We get a sense of how bad things were during the final days of Judah when we consider the lengths of the reigns of the final four kings—Jehoahaz, Jehoiakim, Jehoiachin, and Zedekiah. These four kings ruled for just over twenty-two years, with two of them reigning for only three months each and two for eleven years each (2 Kings 23:31, 36; 24:8, 18). Such rapid turnover was more characteristic of the northern kingdom of Israel, which had been known for its pervasive idolatry. Yet, at the end of Judah’s history before the exile, the same political instability that earlier marked the north now marked the south. The lesson is clear: Judah’s spiritual degeneracy had become as bad as or worse than Israel’s, for Judah was suffering the same kind of political upheaval that characterized Israel (see 15:8–22).
Today’s passage takes us through the reigns of the last two kings of Judah, Jehoiachin and Zedekiah. Jehoiachin was on the throne in Judah for only three months when Nebuchadnezzar laid siege to Jerusalem. This happened around 603/602 BC, and it occurred because Babylon was finally putting an end to the rebellion initiated by Jehoiachin’s predecessor, King Jehoiakim (see 24:1). As happened when Babylon first took Judah from Egypt’s control (Dan. 1:1–7), Babylon deported many of the residents of Jerusalem and Judah. This time, however, Babylon also took the king, the king’s mother, the king’s wives, and many other officials from the land. The Babylonians also captured the craftsmen and fighting men, and they looted the treasuries of the temple and palace (2 Kings 24:10–16). This siege was far more devastating to Judah than the one that happened at the beginning of Jehoiakim’s reign. The prophet Ezekiel was among the Judahites taken to Babylon alongside Jehoiachin (Ezek. 1:1–3).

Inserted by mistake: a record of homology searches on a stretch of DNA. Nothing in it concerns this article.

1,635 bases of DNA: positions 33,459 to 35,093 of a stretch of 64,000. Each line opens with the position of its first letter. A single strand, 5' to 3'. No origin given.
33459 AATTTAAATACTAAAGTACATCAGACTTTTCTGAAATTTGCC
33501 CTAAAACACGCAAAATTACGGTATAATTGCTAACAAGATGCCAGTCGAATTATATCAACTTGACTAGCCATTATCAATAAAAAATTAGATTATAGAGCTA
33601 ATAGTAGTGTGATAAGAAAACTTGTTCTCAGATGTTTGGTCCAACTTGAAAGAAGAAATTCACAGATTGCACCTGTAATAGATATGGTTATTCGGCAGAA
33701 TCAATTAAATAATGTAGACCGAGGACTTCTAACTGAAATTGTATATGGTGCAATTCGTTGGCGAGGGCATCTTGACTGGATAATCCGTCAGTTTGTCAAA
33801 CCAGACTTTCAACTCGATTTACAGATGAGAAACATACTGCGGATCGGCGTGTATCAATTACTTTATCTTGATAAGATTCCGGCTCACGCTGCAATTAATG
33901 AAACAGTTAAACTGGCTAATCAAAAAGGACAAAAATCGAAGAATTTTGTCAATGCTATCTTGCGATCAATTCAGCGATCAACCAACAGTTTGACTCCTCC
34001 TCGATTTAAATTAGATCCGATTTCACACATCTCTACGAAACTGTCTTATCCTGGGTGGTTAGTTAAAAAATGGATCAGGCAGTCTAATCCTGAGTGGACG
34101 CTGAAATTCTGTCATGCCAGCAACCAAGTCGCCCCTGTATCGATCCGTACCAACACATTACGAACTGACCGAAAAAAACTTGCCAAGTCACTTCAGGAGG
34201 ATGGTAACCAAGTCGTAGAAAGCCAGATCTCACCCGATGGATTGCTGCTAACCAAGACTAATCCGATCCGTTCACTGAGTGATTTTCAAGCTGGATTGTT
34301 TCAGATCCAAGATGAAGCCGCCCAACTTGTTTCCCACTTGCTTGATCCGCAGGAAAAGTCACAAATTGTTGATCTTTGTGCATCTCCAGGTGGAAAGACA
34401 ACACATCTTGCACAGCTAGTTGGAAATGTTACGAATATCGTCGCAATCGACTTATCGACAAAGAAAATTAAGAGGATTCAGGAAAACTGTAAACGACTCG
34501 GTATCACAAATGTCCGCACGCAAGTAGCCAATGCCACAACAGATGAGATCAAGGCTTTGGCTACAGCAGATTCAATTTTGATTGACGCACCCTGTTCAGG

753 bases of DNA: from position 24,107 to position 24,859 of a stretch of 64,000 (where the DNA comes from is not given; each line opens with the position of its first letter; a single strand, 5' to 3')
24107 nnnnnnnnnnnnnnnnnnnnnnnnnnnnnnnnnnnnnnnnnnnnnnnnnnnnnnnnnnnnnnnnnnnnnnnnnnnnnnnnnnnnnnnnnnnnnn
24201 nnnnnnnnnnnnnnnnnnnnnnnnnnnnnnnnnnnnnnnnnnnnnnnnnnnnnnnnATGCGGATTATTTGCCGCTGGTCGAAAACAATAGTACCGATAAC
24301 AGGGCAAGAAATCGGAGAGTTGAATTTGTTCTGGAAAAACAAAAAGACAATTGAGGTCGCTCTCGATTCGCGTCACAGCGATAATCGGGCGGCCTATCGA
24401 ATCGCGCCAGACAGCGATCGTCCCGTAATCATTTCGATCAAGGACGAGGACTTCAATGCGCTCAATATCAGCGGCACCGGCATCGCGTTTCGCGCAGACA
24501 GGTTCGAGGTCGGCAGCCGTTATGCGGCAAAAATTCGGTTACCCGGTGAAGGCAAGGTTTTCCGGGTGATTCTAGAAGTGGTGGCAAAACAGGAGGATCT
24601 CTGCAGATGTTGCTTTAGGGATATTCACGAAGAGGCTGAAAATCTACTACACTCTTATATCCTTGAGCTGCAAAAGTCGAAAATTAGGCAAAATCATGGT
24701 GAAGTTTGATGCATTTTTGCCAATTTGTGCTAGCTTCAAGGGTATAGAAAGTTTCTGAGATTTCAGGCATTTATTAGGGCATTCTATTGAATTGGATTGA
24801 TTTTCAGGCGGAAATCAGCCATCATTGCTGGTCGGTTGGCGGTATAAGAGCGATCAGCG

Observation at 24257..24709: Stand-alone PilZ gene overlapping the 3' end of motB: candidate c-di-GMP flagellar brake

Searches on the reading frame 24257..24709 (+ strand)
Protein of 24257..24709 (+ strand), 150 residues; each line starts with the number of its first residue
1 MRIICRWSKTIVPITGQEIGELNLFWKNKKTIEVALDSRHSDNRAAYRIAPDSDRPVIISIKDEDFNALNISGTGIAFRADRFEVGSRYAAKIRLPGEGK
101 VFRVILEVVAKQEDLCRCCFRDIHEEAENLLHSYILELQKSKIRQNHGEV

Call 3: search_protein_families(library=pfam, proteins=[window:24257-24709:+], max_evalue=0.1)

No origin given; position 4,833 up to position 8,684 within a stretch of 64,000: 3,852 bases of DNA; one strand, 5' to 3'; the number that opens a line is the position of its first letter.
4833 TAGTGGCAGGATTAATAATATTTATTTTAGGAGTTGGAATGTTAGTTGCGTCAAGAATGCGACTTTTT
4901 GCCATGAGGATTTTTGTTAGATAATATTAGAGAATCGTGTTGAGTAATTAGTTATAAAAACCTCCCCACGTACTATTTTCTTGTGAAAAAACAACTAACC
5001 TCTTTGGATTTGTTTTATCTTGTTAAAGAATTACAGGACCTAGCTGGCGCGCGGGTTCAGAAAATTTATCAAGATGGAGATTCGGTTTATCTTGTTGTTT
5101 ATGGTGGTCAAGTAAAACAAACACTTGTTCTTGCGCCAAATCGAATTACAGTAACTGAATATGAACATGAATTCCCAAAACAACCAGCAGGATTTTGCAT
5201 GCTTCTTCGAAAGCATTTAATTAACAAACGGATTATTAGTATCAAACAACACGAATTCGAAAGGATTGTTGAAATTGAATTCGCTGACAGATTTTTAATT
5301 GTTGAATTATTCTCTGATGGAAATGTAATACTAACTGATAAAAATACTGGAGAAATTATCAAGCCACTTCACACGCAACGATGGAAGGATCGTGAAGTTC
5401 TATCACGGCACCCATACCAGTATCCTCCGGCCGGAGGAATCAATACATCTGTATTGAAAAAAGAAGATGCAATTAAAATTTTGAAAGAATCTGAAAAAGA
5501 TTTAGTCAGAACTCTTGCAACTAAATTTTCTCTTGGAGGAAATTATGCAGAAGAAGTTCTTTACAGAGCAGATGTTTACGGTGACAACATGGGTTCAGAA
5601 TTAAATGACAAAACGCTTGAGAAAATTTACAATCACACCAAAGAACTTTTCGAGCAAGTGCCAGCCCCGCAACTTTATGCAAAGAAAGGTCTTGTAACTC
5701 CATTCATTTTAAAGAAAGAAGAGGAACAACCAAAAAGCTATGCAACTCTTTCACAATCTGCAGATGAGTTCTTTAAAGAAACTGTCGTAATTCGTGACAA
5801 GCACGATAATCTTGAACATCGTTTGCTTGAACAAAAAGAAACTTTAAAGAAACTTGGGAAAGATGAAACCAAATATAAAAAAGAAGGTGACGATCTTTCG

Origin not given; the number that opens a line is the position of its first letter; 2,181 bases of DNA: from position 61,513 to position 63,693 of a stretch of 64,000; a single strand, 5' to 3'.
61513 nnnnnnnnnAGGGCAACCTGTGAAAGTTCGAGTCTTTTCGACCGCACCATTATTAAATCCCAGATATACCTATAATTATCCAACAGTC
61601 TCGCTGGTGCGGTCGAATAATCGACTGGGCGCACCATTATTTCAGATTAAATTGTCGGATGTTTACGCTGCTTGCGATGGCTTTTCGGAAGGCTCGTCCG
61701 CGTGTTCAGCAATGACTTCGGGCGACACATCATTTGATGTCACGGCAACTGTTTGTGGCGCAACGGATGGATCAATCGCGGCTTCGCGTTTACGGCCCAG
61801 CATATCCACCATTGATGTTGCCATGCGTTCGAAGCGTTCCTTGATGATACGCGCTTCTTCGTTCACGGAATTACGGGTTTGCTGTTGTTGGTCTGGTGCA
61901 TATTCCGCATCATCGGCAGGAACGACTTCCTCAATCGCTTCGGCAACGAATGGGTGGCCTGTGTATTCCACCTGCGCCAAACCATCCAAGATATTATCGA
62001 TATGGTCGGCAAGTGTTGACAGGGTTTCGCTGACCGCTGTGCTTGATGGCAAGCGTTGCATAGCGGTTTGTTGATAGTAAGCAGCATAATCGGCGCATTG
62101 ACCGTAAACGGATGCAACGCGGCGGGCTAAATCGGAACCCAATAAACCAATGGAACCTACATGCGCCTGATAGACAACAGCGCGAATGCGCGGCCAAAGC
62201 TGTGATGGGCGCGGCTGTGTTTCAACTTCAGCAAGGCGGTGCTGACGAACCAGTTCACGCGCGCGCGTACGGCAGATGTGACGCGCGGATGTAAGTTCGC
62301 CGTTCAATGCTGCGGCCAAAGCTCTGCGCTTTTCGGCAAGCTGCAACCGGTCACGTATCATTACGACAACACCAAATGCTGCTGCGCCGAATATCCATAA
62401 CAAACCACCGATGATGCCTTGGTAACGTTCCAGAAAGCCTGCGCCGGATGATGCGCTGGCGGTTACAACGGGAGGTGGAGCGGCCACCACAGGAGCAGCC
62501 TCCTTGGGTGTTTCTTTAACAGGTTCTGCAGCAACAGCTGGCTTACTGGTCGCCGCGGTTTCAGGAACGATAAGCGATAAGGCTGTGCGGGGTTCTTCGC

In place of Jehoiachin, the Babylonians set up his uncle Mattaniah as king of Judah, renaming him Zedekiah. We read more about Zedekiah in the book of Jeremiah, where we see that he often heard from Jeremiah, although he was not willing to heed the prophet’s warnings (e.g., Jer. 37–38). Among other things, Zedekiah is known for proclaiming the Year of Jubilee only to later go back on his word (34:8–22; see Lev. 25:1–22). After all, as we are told in 2 Kings 24:19, he did what was evil in God’s sight, including violating the law regarding the Year of Jubilee. He lacked godly wisdom, and that would prove to be Judah’s undoing.